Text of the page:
Ship traffic has been increasing in the oceans in recent decades, especially in the northern hemisphere, and very likely will increase exponentially in the future. Anthropic activities produce diffuse and almost continuous noise that may affect very wide areas. Low-frequency (below 1,000Hz) ambient noise levels generated by ship traffic have increased in the northern hemisphere by two orders of magnitude over the last 60 years; their masking effect has therefore reduced the potential for long-range communication in cetaceans species.
Ubiquitous and continuous noise may have chronic effects, degrading the quality of marine habitats; even subtle effects, such as avoidance and signal masking, may have long-term population consequences if exposure is continuous.
The effects of sea traffic on animals can be described by considering both short- and/or long-term reactions. Short-term reactions are indicated by changes in behaviour and spatial movement away from the area of interaction.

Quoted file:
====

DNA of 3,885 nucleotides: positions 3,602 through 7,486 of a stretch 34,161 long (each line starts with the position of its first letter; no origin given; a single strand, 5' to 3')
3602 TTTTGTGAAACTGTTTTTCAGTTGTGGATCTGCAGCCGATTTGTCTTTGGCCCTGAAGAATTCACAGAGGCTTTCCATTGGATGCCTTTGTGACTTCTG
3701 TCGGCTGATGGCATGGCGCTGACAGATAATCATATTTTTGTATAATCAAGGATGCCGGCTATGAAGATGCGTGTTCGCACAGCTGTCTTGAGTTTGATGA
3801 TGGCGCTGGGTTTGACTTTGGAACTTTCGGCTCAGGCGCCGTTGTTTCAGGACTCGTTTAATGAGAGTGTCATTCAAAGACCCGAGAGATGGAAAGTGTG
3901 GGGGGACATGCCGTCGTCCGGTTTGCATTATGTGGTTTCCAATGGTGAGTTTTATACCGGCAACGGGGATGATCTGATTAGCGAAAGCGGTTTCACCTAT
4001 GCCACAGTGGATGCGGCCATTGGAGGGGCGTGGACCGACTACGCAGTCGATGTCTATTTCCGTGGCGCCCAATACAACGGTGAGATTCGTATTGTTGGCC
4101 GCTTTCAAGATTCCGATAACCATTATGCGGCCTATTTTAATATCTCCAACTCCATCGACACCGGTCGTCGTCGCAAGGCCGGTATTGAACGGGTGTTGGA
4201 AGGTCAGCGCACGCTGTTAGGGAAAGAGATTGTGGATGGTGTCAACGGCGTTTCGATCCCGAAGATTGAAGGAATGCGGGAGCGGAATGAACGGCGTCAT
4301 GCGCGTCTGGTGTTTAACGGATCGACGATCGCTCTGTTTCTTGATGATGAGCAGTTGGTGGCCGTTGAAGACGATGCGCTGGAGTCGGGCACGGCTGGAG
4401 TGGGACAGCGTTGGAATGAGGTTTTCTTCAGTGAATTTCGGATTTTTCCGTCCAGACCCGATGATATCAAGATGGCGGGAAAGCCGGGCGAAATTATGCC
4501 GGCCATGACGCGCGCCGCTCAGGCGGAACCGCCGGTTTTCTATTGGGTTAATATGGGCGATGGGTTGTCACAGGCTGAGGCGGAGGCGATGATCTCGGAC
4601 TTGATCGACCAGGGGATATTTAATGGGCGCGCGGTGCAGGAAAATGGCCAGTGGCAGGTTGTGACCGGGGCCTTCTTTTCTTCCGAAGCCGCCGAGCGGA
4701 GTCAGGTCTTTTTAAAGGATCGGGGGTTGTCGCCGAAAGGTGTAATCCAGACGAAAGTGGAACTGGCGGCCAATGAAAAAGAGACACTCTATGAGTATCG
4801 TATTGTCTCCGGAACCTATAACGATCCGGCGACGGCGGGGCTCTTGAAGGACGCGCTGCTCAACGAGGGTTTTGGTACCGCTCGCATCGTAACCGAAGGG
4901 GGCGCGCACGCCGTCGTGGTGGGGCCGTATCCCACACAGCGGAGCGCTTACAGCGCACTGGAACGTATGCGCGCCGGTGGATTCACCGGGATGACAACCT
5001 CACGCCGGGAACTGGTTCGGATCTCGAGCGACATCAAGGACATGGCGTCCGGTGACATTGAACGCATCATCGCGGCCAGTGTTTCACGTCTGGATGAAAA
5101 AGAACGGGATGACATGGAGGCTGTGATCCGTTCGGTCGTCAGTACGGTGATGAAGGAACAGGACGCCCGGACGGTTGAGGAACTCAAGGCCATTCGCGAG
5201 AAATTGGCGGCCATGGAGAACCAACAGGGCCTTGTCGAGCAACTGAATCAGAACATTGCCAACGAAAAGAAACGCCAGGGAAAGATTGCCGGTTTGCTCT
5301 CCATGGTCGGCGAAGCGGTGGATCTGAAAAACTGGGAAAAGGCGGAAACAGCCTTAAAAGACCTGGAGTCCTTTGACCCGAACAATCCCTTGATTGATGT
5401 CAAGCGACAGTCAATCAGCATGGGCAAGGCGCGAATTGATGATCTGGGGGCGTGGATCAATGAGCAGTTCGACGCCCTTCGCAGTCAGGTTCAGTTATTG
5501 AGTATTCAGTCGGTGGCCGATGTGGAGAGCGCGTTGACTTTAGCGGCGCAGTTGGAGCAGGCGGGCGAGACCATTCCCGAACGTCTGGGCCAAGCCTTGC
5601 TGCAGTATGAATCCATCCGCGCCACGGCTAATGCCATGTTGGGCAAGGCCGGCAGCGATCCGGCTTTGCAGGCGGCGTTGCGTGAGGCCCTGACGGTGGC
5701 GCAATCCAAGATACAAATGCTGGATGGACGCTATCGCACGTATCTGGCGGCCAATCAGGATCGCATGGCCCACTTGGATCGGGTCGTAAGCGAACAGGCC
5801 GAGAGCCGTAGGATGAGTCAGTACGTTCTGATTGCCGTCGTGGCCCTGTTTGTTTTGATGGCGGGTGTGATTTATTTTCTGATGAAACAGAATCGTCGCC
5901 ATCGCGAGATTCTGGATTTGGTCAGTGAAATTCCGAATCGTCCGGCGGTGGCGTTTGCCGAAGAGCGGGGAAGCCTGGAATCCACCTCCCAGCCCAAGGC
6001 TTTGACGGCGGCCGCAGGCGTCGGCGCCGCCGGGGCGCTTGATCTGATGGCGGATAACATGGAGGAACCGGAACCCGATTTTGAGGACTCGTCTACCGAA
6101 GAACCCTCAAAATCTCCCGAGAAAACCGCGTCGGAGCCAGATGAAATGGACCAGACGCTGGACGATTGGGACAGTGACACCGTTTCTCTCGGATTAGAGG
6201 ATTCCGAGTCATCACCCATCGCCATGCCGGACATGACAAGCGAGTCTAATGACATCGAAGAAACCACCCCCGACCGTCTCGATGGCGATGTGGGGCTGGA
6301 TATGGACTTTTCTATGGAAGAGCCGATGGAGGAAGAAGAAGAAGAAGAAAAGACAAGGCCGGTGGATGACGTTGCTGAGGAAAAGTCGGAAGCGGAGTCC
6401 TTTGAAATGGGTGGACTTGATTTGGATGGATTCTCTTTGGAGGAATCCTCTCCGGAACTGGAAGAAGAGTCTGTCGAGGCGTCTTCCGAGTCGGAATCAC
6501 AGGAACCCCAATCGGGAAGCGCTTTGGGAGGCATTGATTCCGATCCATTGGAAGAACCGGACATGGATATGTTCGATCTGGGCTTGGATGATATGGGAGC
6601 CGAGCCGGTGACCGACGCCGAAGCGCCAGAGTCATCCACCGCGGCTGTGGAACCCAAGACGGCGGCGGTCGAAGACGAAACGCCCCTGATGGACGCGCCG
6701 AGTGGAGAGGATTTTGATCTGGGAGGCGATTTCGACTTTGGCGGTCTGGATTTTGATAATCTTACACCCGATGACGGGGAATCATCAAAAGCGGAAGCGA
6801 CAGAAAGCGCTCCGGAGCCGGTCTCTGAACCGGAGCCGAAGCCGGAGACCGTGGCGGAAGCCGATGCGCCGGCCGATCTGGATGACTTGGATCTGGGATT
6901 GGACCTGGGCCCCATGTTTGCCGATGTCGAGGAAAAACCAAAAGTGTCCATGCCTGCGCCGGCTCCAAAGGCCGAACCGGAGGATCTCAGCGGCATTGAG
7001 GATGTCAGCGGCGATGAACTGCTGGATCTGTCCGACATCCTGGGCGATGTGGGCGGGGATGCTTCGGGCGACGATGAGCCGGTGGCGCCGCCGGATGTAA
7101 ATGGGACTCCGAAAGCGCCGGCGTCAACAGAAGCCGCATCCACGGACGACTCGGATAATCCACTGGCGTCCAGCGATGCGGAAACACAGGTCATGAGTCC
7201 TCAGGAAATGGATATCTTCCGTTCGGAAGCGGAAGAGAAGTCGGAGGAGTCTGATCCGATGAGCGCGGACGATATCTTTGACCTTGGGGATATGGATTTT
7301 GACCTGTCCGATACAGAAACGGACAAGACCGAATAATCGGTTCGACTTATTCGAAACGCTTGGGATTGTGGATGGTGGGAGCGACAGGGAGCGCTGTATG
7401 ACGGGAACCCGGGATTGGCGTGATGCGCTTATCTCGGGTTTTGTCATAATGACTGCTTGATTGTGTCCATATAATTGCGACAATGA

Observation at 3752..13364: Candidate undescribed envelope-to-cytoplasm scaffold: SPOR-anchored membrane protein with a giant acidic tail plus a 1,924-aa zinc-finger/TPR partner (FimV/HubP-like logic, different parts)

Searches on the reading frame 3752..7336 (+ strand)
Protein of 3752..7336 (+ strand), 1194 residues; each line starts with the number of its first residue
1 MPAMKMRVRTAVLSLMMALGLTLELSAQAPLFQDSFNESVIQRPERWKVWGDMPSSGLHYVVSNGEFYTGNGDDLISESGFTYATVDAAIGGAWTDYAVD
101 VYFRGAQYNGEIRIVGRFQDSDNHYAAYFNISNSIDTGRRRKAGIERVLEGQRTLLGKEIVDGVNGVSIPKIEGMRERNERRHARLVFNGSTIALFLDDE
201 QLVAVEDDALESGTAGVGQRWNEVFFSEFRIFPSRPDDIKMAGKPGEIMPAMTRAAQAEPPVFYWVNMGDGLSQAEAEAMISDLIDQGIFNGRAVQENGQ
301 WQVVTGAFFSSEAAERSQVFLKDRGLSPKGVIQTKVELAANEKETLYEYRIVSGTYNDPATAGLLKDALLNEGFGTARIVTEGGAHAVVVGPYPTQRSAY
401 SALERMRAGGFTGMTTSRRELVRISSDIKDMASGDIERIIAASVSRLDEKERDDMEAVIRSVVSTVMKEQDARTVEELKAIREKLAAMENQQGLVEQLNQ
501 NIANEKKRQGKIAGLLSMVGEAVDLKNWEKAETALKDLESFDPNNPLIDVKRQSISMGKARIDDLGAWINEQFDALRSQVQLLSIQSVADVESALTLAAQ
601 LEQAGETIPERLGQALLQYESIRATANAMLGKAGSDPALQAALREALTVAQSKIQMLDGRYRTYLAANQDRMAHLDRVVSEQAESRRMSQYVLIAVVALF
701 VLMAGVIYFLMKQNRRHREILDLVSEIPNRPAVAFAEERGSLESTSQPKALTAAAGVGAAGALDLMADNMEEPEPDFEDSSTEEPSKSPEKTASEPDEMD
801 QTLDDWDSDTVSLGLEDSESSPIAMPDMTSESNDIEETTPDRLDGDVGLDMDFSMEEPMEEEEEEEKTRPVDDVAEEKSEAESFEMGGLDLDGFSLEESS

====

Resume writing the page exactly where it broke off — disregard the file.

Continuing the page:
Studying the behaviour of the dolphin population of the resident population of Short beaked dolphin (Delphinus delphis) and the Common bottlenose dolphin (Tursiops truncatus) around Samos island could show if the boat traffic is affecting their presence.
The Marine Mammal Team are conducting boat surveys every week to spot the dolphins and identify their behaviour. In a research initiated since 2016, Archipelagos is collecting year-round data with the aim to improve our understanding of these populations with knowledge that is essential for the conservation of these populations.
When dolphins are spotted, their behaviour is monitored each 3 minutes to assess changes, in relation to the presence of the various types of boats that are also in the area. The current results are showing a variegated ethogram about the two species. In these ethograms are included many surface behaviours that are no showing a negative impact on their presence. Even though this research is ongoing the waters of the NE Aegean are considered as a perfect habitat for the complex life of these amazing animals, which are important bioindicators of the health of the marine ecosystems.
Sebastien Saintignan (France)
MSc Observatoire des Sciences de l’Univers – Institut Pythéas Marseille